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Proceedings Paper

Time-series analysis of lung texture on bone-suppressed dynamic chest radiograph for the evaluation of pulmonary function: a preliminary study
Author(s): Rie Tanaka; Hiroaki Matsuda; Shigeru Sanada
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Paper Abstract

The density of lung tissue changes as demonstrated on imagery is dependent on the relative increases and decreases in the volume of air and lung vessels per unit volume of lung. Therefore, a time-series analysis of lung texture can be used to evaluate relative pulmonary function. This study was performed to assess a time-series analysis of lung texture on dynamic chest radiographs during respiration, and to demonstrate its usefulness in the diagnosis of pulmonary impairments. Sequential chest radiographs of 30 patients were obtained using a dynamic flat-panel detector (FPD; 100 kV, 0.2 mAs/pulse, 15 frames/s, SID = 2.0 m; Prototype, Konica Minolta). Imaging was performed during respiration, and 210 images were obtained over 14 seconds. Commercial bone suppression image-processing software (Clear Read Bone Suppression; Riverain Technologies, Miamisburg, Ohio, USA) was applied to the sequential chest radiographs to create corresponding bone suppression images. Average pixel values, standard deviation (SD), kurtosis, and skewness were calculated based on a density histogram analysis in lung regions. Regions of interest (ROIs) were manually located in the lungs, and the same ROIs were traced by the template matching technique during respiration. Average pixel value effectively differentiated regions with ventilatory defects and normal lung tissue. The average pixel values in normal areas changed dynamically in synchronization with the respiratory phase, whereas those in regions of ventilatory defects indicated reduced variations in pixel value. There were no significant differences between ventilatory defects and normal lung tissue in the other parameters. We confirmed that time-series analysis of lung texture was useful for the evaluation of pulmonary function in dynamic chest radiography during respiration. Pulmonary impairments were detected as reduced changes in pixel value. This technique is a simple, cost-effective diagnostic tool for the evaluation of regional pulmonary function.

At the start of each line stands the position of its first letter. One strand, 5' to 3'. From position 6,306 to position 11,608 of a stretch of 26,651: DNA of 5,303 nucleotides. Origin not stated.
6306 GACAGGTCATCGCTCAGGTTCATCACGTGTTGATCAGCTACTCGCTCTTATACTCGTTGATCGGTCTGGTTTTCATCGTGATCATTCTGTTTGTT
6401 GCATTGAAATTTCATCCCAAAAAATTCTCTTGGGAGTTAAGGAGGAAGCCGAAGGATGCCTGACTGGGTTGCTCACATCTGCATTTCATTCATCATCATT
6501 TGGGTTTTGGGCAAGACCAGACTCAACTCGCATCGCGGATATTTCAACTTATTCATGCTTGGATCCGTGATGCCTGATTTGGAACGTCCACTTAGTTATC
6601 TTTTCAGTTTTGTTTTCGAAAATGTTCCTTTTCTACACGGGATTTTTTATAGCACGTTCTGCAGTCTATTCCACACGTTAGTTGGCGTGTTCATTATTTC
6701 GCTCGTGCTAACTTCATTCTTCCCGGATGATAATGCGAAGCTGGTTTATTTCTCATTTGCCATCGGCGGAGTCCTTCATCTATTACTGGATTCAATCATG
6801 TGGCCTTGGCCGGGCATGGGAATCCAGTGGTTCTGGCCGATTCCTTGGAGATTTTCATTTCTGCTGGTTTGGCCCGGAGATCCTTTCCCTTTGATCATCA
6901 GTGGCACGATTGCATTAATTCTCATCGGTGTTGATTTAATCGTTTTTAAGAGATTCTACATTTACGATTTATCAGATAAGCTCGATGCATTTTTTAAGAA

Paper Details

Date Published: 13 March 2017
PDF: 6 pages
Proc. SPIE 10137, Medical Imaging 2017: Biomedical Applications in Molecular, Structural, and Functional Imaging, 101371R (13 March 2017); doi: 10.1117/12.2254377
Show Author Affiliations
Rie Tanaka, Kanazawa Univ. (Japan)
Hiroaki Matsuda, Kanazawa Univ. (Japan)
Shigeru Sanada, Kanazawa Univ. (Japan)


Published in SPIE Proceedings Vol. 10137:
Medical Imaging 2017: Biomedical Applications in Molecular, Structural, and Functional Imaging
Andrzej Krol; Barjor Gimi, Editor(s)

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